Red Wing School Board approves new positionsIn an effort to support the Red Wing School District’s strategic plan, the School Board passed a proposal 6-1 Monday night that will add support positions throughout the district. Board member Paul Kramp opposed the motion.
By: Sarah Gorvin, The Republican Eagle
In an effort to support the Red Wing School District’s strategic plan, the School Board passed a proposal 6-1 Monday night that will add support positions throughout the district. Board member Paul Kramp opposed the motion.
Supt. Karsten Anderson, working with Finance Director Brad Johnson, estimates that the additional staff will cost the district between $180,000 and $300,000 each year.
Due to that price tag, Kramp raised concerns about the district’s ability to support the new positions in years to come.
“I support the plan, but I don’t know if I can vote for this today because I don’t have enough information,” he said. “If this thing is not sustainable, I hate to unwind it, because it is a great plan.”
Chairman Mitch Boldt seemed to share Kramps’ concerns about the proposal’s costs, but was in favor of the risk.
“I agree we’re tiptoeing on the razor’s edge. We have to try our best and we can’t not try because we’re afraid to fail,” he said. “Let’s move ahead with what we need and manage it very closely.”
The district’s strategic plan, which was adopted about a year ago, outlines how the district plans to improve in five areas: curriculum, interventions, professional development, culture and behavior, and teacher and administration effectiveness.
Monday’s proposal calls for new positions to support those areas, including the hiring of two student support coordinators, one at Sunnyside Elementary and one at Burnside Elementary. Those positions would be responsible for things like playground and lunchroom supervision and planning academic interventions, freeing up those duties from principals.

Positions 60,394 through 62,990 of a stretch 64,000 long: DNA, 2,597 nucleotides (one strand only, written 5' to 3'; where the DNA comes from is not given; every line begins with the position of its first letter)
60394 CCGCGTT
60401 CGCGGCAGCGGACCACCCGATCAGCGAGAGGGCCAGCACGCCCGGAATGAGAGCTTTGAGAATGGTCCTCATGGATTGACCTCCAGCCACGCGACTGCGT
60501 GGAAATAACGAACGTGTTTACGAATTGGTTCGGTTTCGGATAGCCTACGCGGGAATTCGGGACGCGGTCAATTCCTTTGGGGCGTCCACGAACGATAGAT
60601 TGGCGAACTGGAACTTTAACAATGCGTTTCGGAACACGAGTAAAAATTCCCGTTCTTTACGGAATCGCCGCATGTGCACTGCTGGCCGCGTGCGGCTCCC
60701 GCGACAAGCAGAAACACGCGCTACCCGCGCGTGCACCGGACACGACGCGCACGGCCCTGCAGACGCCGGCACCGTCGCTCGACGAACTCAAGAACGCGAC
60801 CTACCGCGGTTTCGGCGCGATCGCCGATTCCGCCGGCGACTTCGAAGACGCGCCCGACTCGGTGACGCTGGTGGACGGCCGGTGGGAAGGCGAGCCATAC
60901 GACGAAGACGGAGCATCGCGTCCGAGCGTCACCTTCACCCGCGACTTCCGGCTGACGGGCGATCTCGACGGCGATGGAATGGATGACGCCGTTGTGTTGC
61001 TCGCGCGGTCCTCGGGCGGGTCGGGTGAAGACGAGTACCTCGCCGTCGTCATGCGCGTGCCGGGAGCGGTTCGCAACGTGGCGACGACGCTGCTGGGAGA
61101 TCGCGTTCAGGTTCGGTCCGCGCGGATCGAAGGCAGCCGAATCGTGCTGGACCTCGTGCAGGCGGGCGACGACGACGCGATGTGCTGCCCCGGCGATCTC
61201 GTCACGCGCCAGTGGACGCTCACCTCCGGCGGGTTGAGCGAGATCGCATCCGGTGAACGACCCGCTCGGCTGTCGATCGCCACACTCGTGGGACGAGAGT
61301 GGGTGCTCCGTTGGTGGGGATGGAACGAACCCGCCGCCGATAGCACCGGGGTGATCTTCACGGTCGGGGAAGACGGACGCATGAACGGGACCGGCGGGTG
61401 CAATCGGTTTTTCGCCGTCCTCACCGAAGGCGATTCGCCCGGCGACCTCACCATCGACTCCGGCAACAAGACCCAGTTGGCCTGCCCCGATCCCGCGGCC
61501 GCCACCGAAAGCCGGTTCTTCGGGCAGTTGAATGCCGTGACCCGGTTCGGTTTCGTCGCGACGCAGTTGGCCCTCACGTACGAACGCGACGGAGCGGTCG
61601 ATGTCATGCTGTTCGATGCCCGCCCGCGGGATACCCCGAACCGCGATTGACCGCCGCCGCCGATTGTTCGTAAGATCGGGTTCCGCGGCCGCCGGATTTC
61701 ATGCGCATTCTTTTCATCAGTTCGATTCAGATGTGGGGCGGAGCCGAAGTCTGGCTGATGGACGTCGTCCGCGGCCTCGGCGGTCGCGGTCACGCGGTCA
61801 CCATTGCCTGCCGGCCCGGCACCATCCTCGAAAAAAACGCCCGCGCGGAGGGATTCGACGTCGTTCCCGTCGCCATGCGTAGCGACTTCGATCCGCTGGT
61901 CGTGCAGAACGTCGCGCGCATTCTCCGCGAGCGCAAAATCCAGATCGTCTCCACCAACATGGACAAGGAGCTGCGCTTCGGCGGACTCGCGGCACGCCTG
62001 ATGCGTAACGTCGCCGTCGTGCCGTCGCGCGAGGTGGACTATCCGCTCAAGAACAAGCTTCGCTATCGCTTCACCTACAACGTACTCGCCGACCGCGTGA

The plan would also fill the gifted and talented coordinator position, which was left open this school year after a late resignation. That position also will support literacy, STEM— science, technology, engineering and math classes — and other curricula district wide.
The plan will allot stipends for special education teachers at Burnside, Twin Bluff and the high school to pick up additional duties to facilitate and monitor special education procedures. In addition, it calls for extra days for elementary secretaries and principals during the summer months.
And while Kramp raised questions about the cost that comes along with Monday’s proposal, other board members were quick to defend it, with many calling it an “investment.”
“Trying to build a better business model is an investment and I think that’s what we’re looking at,” Board member Mike Christensen said.
Board member Steve Anderson called the proposal “overdue,” adding that a plan to help alleviate non-essential duties from already time-strapped principals should have come alongside the passing of the strategic plan.
“We need to have people supporting the job they were hired to do, not be a jack of all trades,” Boldt agreed.
Board member Dennis Porter said the board needs to continue to fully support the strategic plan and a vote in favor of Monday’s proposal would do that.
“If all of a sudden we’re … wavering, I think the message we would send is maybe we’re not as committed as we were a year ago,” he said.
Board member Heidi Jones agreed, adding that the strategic plan has created excitement throughout the district to improve.
“To my mind, yes, there’s cost,” she said. “But if we don’t do this, the greater cost is loss of forward momentum, the loss of excitement.”